Jet Set Willy: ZX Spectrum
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DescriptionNEWS FLASH! Jet Set Willy II: ZX Spectrum - AVAILABLE NOW
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IMPORTANT: To 'Save' the game go 'Back' to the Main Menu before quitting the App.
Jet Set Willy for the ZX Spectrum (an 8-bit personal home computer released in the UK in 1982 by Sinclair Research Ltd, which sold in excess of 5 million units worldwide) is one of THE defining games of the 1980s.
Jet Set Willy: ZX Spectrum is offered as an in-app purchase from within the ZX Spectrum: Elite Collection app. (The in-app is priced at £1.49/€1.59/US$1.99 and include 5 more ZX Spectrum games).
Jet Set Willy: ZX Spectrum is also available in this stand-alone form. It does not include any other ZX Spectrum games but it does include an infinite-lives version.
Jet Set Willy: ZX Spectrum is the 100% original ZX Spectrum game, as written by Matthew Smith in 1984 and is brought to you - as an officially licenced product - utilizing our ZX Spectrum: Elite Collection technology.
- portrait and landscape play / display modes
- iDaptive (user-definable, game-specific joystick, keypad & canvas) Controls
- ‘auto save’, on exiting the game
- authentic 'Spectrum' sound
Jet Set Willy was published in 1984 by Software Projects. The game is a sequel to Manic Miner (1983), and is the second game in the immensely popular Miner Willy Series. The Plot: A tired Miner Willy has to tidy up all the items left around his house after a huge party. With this done his housekeeper Maria will allow him access to his bedroom. Willy's mansion was bought with the wealth obtained from his adventures in Manic Miner but much of it remains unexplored and it appears to be full of strange creatures, possibly a result of the previous (missing) owner's experiments. Willy must explore the enormous mansion and its grounds (including a beach and a yacht) to fully tidy up the house so he can get some much-needed sleep. Game-play: Willy moves from room to room in his mansion collecting objects. Unlike the screen-by-screen style of its prequel, the player can explore the mansion at will and tackle the screens in the order of their choosing. Willy is controlled using only left, right and jump. He can climb stairs by walking into them (jumping through them to avoid them) and climb swinging ropes by pushing left or right depending on what direction the rope is swinging in. The play area itself consists of 60 flick-screen making-up the mansion and its grounds and containing hazards (static killer objects), patrolling monsters (killer guardians which move along predetermined paths), various platforms and collectable objects. The collectable items glow to distinguish them from other items in the room. Willy loses a life if he touches an enemy or falls too far, and he is returned to the point at which he entered the room. This may lead to a game-ending situation in which Willy repeatedly falls from a height, losing all lives in succession. Bugs: As originally released, the game could not be completed due to several bugs. Although actually four completely unrelated issues, they became known collectively as "The Attic Bug". After the player entered the room The Attic, various rooms would undergo corruption on all subsequent game plays, including all monsters disappearing from The Chapel, and other screens triggering instant death. Initially Software Projects attempted to pass off this bug off as an intentional feature to make the game more difficult, claiming that the rooms in question were filled with poison gas. However, they later rescinded this claim and issued a set of POKEs to correct the flaws.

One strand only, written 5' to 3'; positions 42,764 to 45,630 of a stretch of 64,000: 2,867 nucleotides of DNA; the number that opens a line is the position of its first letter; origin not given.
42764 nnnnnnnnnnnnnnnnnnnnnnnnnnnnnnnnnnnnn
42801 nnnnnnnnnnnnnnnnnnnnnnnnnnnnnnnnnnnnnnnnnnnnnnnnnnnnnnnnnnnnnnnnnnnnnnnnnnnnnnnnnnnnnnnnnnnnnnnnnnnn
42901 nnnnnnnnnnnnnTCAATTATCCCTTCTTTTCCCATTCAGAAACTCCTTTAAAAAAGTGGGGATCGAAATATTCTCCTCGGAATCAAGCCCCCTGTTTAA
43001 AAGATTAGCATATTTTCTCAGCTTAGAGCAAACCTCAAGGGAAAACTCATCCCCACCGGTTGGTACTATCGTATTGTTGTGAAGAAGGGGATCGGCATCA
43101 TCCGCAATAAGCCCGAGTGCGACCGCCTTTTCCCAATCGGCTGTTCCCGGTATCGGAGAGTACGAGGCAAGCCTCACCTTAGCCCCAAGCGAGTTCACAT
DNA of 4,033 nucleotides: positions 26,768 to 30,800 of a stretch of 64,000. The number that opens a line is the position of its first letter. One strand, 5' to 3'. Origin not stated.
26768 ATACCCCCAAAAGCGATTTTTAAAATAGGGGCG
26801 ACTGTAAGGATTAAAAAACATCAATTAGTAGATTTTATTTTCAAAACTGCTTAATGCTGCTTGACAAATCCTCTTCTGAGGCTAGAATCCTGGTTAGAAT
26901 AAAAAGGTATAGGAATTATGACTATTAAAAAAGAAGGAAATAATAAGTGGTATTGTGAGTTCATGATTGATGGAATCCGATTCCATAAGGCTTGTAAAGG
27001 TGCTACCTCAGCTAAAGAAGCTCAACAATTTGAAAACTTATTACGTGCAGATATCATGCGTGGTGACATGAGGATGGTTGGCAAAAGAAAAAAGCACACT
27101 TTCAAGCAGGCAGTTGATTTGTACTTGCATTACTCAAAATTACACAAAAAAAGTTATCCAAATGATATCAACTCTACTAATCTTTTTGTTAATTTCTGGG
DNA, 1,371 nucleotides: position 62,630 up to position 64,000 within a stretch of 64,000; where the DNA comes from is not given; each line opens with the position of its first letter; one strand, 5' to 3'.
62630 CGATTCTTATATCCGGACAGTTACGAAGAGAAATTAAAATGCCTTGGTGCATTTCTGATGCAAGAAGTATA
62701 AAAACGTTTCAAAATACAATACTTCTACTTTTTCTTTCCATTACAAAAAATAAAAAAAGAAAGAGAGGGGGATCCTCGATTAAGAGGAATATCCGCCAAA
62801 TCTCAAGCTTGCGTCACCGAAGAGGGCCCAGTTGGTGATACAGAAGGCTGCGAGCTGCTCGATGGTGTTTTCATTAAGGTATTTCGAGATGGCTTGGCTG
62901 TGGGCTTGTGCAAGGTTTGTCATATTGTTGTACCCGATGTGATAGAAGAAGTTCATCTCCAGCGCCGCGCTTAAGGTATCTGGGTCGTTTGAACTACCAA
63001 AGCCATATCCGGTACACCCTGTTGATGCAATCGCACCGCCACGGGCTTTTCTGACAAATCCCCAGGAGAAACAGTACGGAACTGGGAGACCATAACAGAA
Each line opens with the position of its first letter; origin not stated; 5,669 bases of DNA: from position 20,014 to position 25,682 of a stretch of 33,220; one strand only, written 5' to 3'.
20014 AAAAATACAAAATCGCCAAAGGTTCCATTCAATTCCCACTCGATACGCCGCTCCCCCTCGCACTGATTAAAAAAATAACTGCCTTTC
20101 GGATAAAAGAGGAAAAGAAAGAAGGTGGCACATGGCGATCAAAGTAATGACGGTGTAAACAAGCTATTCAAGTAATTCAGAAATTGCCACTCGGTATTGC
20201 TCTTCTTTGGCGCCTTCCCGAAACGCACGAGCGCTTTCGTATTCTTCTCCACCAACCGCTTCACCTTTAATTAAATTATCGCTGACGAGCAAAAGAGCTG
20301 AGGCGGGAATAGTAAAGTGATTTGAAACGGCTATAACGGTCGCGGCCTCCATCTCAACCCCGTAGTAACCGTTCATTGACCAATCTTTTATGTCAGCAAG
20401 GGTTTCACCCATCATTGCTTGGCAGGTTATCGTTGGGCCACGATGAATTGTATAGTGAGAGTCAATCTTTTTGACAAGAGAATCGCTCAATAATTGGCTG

Matthew Smith (born 1966) is a British computer game programmer. He is best known for his games Manic Miner and Jet Set Willy for the ZX Spectrum, released in 1983 and 1984 respectively. Matthew created this game when he was 18 ...
About Elite®: Elite Systems Ltd was incorporated in England in 1984.